I Hate Conferences (Part I)
I hate conferences. I just cannot pay attention to people on panels blathering on. Maybe it’s ADD? Maybe it’s my ego, since I have no issues paying attention when I am the one on the panel. So as a result, I just don’t go to many conferences. And when I do go, like many other people, I find the most value sitting in the hallways meeting and making friends.
This week I am in L.A. at the Digital Hollywood and Forbes MEET conferences. A two-fer for a guy who doesn’t even want a one-fer. Since these are the first conferences I have paid to attend in years, I am making a real attempt to stay focused during the sessions and will try to tell you if I glean anything of interest or import. I have to say that these panels all remind me of Charlie Brown’s teacher ….
Digital Hollywood (Oct 23)
I sat through the first day of sessions at this conference, including the panel “User Generated Content – Part II: Internet, Communications and Advertising Transformation.” Pithy title huh? I learned absolutely nothing from this conference and consider it a CWOTAM* – in part because there were 5-6 speakers on each panel and therefore hard to get to any depth on a topic as everyone is gasping for air-time. This entire conference struck me as a massive group therapy session for every startup that isn’t YouTube. I bailed after the first day and headed over to the Forbes MEET conference.
I have been told this conference had 450 panelists over 3.5 days. I wonder if that’s the same total as the number of attendees.
Forbes MEET (Oct 24, 25)
So in terms of value per ticket price, I have to say that Forbes did a good job. Here’s why:
- Fantastic panelists – Chad Hurley of YouTube, Barry Diller, Philip Rosedale of Second Life, Ashwin Navin of BitTorrent, others
- Great attendees – present company accepted
- Controversial conversations – Peter Adderton of AMP’d Mobile vs. Jim Ryan of Cingular.
- Ample time for networking with the panelists and attendees.
- Opulent locale – the Beverly Hills Hotel is obscenely old-style Hollywood and no I did not stay there; too expensive for my budget!
Lots of discussion about user-contributed content, video and music and business models and business models and business models. Some memorable moments for me were:
- Regarding the long-term appeal of user-contributed content, Barry Diller telling Michael Eisner “there just aren’t that many talented people” out there.
- Chad Hurley not answering the question posed “Is the YouTube purchase the sign of the next bubble?”
- Roger McNamee indicating the future of user-contributed content will be when it moves from people with lots of free time (kids and college students) to those with no free time. He believes the latter category will find greatest appeal from a combination of user and professionally generated content. Hmmm … didn’t he just buy a big chunk of Forbes?
- Blake Krikorian of SlingBox telling Tara Maitra of TiVo “You know what sucks about TiVo?” Great question, but his answer was that the connectedness of TiVo boxes is not uniform (weak). IMO the better answers are: (1) subscription fees, when Titan TV is free and much better, (2) TiVo-to-Go and the DVR sharing because they download not stream, (3) that they let Blake create SlingBox in the first place!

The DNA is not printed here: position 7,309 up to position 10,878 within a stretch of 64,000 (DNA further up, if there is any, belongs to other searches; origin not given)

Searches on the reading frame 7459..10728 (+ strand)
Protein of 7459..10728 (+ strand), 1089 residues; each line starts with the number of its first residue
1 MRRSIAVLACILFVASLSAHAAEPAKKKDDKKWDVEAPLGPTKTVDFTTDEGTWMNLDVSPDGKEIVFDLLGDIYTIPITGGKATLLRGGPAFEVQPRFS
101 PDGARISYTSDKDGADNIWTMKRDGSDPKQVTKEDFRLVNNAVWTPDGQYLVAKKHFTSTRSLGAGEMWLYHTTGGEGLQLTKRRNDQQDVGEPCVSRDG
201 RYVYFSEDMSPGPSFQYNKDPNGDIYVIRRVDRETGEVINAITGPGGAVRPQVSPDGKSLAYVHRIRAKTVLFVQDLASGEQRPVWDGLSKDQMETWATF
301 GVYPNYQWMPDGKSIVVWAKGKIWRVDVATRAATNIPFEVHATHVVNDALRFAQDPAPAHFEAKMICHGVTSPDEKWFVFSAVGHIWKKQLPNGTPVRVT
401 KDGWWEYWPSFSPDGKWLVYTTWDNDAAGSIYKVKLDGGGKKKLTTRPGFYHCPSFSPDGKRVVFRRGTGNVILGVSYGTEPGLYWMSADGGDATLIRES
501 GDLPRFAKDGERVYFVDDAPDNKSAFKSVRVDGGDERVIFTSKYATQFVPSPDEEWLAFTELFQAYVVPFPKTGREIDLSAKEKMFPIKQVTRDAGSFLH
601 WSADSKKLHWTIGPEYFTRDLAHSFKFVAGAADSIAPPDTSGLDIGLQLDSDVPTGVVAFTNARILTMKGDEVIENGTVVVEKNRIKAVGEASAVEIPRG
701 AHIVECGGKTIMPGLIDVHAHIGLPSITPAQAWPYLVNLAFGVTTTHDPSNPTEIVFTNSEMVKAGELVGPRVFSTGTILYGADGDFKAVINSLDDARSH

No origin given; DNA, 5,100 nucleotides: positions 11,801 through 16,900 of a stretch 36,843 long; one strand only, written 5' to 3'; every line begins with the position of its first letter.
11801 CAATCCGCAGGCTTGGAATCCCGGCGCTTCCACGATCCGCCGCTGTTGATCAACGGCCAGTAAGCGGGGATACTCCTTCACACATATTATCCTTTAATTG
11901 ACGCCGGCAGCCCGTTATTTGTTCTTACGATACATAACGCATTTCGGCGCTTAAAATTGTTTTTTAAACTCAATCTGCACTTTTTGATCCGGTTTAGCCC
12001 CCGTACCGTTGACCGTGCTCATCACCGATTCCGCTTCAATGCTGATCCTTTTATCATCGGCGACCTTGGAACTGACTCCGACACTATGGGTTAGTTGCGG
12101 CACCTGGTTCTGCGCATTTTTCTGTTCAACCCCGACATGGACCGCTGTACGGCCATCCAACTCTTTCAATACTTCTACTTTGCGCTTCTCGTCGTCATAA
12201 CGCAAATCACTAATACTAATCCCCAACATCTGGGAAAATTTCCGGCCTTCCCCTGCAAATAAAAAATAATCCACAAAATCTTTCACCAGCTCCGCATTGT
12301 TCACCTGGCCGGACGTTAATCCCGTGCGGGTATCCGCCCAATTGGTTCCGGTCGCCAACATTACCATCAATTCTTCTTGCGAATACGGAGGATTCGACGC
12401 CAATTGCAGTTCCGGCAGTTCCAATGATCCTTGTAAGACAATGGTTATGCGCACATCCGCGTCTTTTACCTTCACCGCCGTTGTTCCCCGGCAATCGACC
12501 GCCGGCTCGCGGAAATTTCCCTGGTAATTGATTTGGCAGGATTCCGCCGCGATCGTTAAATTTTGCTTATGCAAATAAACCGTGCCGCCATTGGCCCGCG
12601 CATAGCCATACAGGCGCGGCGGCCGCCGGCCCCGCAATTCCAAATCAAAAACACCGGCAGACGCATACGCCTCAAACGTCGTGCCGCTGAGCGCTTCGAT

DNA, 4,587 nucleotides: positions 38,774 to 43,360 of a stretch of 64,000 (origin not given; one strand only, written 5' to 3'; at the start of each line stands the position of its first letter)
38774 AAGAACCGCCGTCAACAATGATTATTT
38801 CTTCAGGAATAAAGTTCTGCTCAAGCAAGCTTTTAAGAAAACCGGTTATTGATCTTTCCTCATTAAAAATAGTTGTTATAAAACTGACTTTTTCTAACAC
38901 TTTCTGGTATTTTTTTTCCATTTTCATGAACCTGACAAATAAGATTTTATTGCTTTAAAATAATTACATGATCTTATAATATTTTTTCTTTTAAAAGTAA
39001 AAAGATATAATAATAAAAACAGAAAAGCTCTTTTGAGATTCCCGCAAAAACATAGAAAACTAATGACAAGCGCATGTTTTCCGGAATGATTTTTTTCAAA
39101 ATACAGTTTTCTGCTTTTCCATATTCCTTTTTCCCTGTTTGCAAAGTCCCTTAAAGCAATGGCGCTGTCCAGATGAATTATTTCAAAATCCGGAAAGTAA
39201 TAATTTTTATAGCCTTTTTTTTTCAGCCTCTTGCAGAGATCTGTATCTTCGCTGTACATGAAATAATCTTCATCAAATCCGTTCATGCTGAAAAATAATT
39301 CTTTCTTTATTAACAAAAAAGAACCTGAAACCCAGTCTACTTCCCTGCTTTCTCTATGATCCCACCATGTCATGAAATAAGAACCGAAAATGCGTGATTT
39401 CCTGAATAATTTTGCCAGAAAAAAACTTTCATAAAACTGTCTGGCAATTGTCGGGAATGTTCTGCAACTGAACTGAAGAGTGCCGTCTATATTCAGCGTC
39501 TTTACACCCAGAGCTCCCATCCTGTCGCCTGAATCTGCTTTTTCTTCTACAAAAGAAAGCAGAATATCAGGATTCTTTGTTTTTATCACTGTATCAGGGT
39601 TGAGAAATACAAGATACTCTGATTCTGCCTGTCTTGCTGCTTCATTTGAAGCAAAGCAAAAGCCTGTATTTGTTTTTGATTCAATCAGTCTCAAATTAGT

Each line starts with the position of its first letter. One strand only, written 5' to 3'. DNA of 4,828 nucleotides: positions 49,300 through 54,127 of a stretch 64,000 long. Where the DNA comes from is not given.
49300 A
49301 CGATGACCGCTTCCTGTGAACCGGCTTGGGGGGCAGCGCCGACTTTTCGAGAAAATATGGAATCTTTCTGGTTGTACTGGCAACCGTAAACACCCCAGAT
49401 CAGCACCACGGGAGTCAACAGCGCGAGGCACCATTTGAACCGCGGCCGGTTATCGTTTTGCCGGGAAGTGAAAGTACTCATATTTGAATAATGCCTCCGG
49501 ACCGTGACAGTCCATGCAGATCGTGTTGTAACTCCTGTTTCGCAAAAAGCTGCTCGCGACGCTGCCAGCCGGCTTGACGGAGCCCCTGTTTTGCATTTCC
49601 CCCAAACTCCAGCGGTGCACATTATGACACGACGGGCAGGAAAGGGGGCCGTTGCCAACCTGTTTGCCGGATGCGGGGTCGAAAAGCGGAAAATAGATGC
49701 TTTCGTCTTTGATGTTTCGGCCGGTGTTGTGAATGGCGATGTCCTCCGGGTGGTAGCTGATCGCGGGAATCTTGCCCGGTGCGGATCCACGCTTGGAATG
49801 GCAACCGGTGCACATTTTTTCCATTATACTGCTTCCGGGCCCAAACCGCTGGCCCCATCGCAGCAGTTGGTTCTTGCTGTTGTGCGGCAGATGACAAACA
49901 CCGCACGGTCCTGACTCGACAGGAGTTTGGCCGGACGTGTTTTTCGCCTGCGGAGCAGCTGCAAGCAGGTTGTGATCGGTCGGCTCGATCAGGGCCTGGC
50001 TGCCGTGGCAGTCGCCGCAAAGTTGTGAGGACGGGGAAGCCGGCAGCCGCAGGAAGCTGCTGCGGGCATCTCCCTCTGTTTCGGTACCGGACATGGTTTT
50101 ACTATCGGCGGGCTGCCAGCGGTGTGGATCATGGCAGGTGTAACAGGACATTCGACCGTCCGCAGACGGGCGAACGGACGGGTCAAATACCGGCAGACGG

- Ashwin Navin of BitTorrent claiming that in UK in conjunction with NTL Telewest, they’re supporting downloads of feature-length HD quality movies in 10 min. Wow.
- Christopher Ahearn of Reuters, when referencing the importance of user-contributed news, paraphrased David Reed and said “90% of everything is crap … but since the pie is growing exponentially, that other 10% is huge!” He also said “An infinite number of monkeys, working on an infinite number of typewriters, with an infinite amount of time, will smell pretty bad.”
- Someone from the audience asked a great question of Ted Sarandos from Netflix about the potential for a drop in their monthly profit per customer once they move to digital download, because of increased viewings per month; he responded that they (Netflix) were not worried because this phenomenon would be more than offset by the drop in costs by the move online. Hmmm … I’d love to see the analysis of this. Ted indicated digital distribution has always been in Netflix’s plans and they’d release more information next quarter.
What was bad about this conference?
Attendance was light, particularly on day two, which is too bad. The worst thing? Sadly, Morgan Freeman and his business partner in ClickStar were the “Special Session” at the end of day one was a shameless plug for their broadband movie service. Their “partner” is Intel and to borrow from Lewis Black shamelessly, “when I think movies, I think Intel.” This was HORRIBLE. Morgan, one of my all-time favorites was not well-prepared and didn’t engage with the audience. It was impossible to see any value-added differentiation vs. already up and running services like CinemaNow and MovieLink, not to mention iTunes video. My take is that Morgan and his partner are well paid spokesmodels for Intel’s ViiV platform and that this will be a smoking big hole in the ground. And to put the real nail in the coffin, Morgan wouldn’t respond to a question about his time on the Electric Company.
What was weird about this conference?
One session was titled, “Forbidden Boxes: Outlawed but Inevitable?” and had panelists from Sling Media, TiVo, Bit Torrent and … Motorola. Remember the old Sesame Street song, “One of these things is not like the others, one of these things just doesn’t belong … “
Digital Hollywood? Two Thumbs Down, way down. Forbes MEET, Two Enthusiastic Thumbs Up!